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Official repository of the Readersourcing 2.0 ecosystem.
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README.md

README.md

Info

This is the official repository of the Readersourcing 2.0 ecosystem which has been recently presented during the IRCDL 2019 conference. The original article can be freely read on Zenodo. This repository is an aggregation of Git Submodules, which means that each of three folders is a pointer to a different repository, where each of them represents a software component of Readersourcing 2.0. This README is an aggregation of the READMEs of these software components, so it is possible to consult it here in its entirety or independently in the aggregated repositories.

.bib record

@InProceedings{
  10.1007/978-3-030-11226-4_21,
  author="Soprano, Michael and Mizzaro, Stefano",
  editor="Manghi, Paolo and Candela, Leonardo and Silvello, Gianmaria",
  title="Crowdsourcing Peer Review: As We May Do",
  booktitle="Digital Libraries: Supporting Open Science",
  year="2019",
  publisher="Springer International Publishing",
  address="Cham",
  pages="259--273",
}

Useful Links

RS_Server

Read this!

Please, note that this is an early alpha release and it is not ready for the use in a production environment.

Description

RS_Server is the server-side application which has the task to collect and aggregate the ratings given by readers and to use the Readersourcing models to compute quality scores for readers and publications. An instance of RS_Server is deployed along one of RS_PDF. Then, there are up to n different browsers along with their end-users, which communicate with the server-side application itself; each of them is characterized by an instance of RS_Rate. This setup means that every interaction between readers and server can be carried out through clients installed on readers' browsers or by using the stand-alone web interface provided by RS_Server and these clients have to handle the registration and authentication of readers, the rating action and the download action of link-annotated publications.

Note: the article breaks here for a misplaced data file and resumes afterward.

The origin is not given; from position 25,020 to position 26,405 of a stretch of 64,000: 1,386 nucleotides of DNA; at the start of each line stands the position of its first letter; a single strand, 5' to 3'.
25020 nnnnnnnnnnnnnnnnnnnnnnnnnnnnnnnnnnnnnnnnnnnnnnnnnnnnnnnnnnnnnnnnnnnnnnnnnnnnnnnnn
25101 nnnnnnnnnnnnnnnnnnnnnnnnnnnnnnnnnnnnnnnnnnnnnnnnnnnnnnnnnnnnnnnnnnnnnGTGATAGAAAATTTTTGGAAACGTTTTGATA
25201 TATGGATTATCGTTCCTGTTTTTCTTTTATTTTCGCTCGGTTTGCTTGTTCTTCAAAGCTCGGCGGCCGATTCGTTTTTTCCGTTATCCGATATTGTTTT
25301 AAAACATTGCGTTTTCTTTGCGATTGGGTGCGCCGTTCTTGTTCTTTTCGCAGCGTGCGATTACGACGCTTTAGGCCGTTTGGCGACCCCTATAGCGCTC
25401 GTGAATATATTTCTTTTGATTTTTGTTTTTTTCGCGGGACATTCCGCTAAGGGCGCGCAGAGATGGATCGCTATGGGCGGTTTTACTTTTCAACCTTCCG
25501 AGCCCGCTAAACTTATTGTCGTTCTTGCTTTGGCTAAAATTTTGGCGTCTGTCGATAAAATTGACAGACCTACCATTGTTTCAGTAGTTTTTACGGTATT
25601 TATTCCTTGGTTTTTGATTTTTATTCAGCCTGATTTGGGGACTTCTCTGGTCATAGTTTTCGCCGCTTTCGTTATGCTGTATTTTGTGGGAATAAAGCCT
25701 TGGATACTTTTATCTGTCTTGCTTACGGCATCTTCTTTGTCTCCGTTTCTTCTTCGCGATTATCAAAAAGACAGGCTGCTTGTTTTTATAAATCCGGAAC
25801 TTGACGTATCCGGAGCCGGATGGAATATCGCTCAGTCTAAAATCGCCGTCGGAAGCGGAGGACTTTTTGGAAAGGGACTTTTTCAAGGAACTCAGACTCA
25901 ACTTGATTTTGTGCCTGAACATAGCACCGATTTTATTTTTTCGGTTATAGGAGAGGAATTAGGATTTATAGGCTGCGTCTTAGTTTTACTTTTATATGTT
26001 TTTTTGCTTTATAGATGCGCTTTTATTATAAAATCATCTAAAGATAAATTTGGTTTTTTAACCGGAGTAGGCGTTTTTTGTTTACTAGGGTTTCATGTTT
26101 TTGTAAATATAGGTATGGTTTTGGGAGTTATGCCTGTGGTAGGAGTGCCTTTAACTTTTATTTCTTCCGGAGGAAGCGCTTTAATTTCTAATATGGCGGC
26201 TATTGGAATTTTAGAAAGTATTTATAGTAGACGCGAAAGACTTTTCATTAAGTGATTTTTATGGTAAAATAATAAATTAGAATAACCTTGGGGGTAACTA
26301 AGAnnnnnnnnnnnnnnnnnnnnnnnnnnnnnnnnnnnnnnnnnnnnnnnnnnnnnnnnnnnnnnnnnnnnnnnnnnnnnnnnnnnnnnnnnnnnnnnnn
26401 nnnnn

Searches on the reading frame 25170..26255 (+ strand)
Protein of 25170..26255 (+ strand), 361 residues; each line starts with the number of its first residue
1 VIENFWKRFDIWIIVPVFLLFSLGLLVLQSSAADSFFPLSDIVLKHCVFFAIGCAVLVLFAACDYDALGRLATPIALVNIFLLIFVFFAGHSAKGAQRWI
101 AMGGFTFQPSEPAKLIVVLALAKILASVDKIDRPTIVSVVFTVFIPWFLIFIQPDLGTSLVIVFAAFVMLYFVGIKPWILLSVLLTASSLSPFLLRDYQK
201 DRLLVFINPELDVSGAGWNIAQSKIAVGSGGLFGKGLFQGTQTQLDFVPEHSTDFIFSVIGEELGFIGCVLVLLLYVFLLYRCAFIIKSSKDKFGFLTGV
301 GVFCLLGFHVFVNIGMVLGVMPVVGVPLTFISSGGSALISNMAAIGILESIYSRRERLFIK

Deploy

There are three main modalities that can be exploited to deploy a working instance of RS_Server in development or production environment. The former environment must be used if there is the need to add custom Readersourcing model, to extend/modify the current implementation of RS_Server or simply to test it in a safe way and it is allowed only by deploy modalities 1 and 2, while the latter must be used if RS_Server is about to be used in production as it is and it is allowed by every deploy modality. In the following these three deploy modalities are described, along with their requirements. Please, be sure to read also the section dedicated to the environment variables, since if they are not set RS_Server will not work properly.

1: Manual Way

This deploy modality allows to manually downwload and start RS_Server locally to a machine chosen as a server. This is the most demading modality regarding is requirements since it assumes that you have a full and working installation of Ruby, JRE (Java Runtime Environment) and PostgreSQL and everything must be set up manually, but it allows more flexibility if a particular setup is required for any reason.

Requirements

How To